In the wake of the breach, the company has been making changes, including overhauling security and technology. The company has also been accelerating its $100 million plan to roll out chip-based credit card technology, which is considered more secure, in all of its nearly 1,800 stores.

All of Target’s challenges come as the broader retail industry is dealing with a slow economic recovery that hasn’t benefited all American equally and a move by shoppers away from buying in stores and toward shopping online. Target’s middle-income shoppers have average household income of about $65,000, estimates Craig Johnson, president of consultancy Customer Growth Partners.

In a conference call with the media on Wednesday, Mulligan outlined three top priorities: revitalizing Target’s U.S. business, improving operations in Canada and making Target a leader in digital transformation.

In the U.S., Target said that it’s doing more testing of unique products in the stores.

“We are working very hard to accelerate newness,” he added.

As for Canada, the company announced on Tuesday that it replaced Tony Fisher with 15-year company veteran Mark Schindele, who was senior vice president of merchandising operations.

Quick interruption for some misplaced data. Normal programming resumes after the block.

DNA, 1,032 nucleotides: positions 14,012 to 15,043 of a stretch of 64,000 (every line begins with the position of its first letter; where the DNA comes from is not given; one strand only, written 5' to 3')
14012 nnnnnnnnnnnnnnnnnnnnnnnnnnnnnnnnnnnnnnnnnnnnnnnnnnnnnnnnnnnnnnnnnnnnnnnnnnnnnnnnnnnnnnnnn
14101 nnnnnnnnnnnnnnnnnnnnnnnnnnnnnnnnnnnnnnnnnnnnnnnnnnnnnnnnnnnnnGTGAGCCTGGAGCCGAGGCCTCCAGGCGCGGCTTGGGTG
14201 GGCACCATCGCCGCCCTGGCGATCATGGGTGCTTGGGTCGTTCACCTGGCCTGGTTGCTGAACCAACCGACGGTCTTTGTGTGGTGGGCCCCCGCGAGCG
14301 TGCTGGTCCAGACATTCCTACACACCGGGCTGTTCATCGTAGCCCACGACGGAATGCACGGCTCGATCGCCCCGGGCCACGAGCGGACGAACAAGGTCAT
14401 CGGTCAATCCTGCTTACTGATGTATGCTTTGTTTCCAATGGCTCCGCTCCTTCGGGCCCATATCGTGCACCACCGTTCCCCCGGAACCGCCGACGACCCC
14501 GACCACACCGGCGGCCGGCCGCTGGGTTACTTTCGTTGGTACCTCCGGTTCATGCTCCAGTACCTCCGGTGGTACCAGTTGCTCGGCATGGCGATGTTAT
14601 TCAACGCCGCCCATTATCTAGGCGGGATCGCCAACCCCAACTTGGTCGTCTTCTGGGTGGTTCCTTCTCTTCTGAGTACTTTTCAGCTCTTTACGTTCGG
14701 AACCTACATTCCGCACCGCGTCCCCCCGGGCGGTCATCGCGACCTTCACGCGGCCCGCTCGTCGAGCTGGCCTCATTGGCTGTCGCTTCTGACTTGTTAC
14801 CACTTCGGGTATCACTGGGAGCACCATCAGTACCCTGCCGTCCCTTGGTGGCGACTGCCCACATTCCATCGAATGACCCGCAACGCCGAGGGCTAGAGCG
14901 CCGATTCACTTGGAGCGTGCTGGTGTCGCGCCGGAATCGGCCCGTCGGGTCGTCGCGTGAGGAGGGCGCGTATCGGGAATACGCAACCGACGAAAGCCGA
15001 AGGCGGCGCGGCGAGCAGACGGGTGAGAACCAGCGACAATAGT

“We have not lived up to our potential or expectations over the last year and a half,” he told reporters, referring to Canada.

Mulligan also told reporters that Target needs to cater to shoppers who don’t want any barriers as they look to seamlessly jump from the web to its physical stores. In fact, the company just started allowing shoppers to order online and pick up at the stores. Rivals like Sears and Wal-Mart have been doing it for years.

The first-quarter results show Target still has a lot of work to do.

Target says it earned $418 million, or 66 cents per share, in the quarter ended May 3. That compares with $498 million, or 77 cents per share, a year earlier.

Adjusted earnings results were 70 cents per share.

Revenue rose 2.1 percent to $17.1 billion.

Analysts had expected profit of 71 cents on revenue of $16.97 billion.

Revenue at stores open at least a year slipped 0.3 percent, an improvement from the 2.5 percent drop in the fourth quarter. Customer traffic fell 2 percent in the quarter, offset by a 2.1 percent increase in the average transaction amount.

Target said it expects second-quarter earnings per share between 85 cents and $1, given the costs that the company faces. Analysts had expected $1.02 per share.

It also said it now expects earnings per share for the full year to be $3.60 to $3.90. That’s down from previous guidance of $3.85 to $4.15 per share. Analysts had expected $3.99.

—————-

Follow Anne D’Innocenzio at http://www.Twitter.com/adinnocenzio

Target 1Q profit falls 16 pct as breach takes toll

KDWN

NEW YORK (AP) — Target cut its annual profit outlook Wednesday and said its first-quarter earnings fell 16 percent as it took another hit from a massive customer data breach and a troubled expansion in Canada.

The third-largest U.S. retailer, based in Minneapolis, also issued a second-quarter projection that was below analysts’ expectations.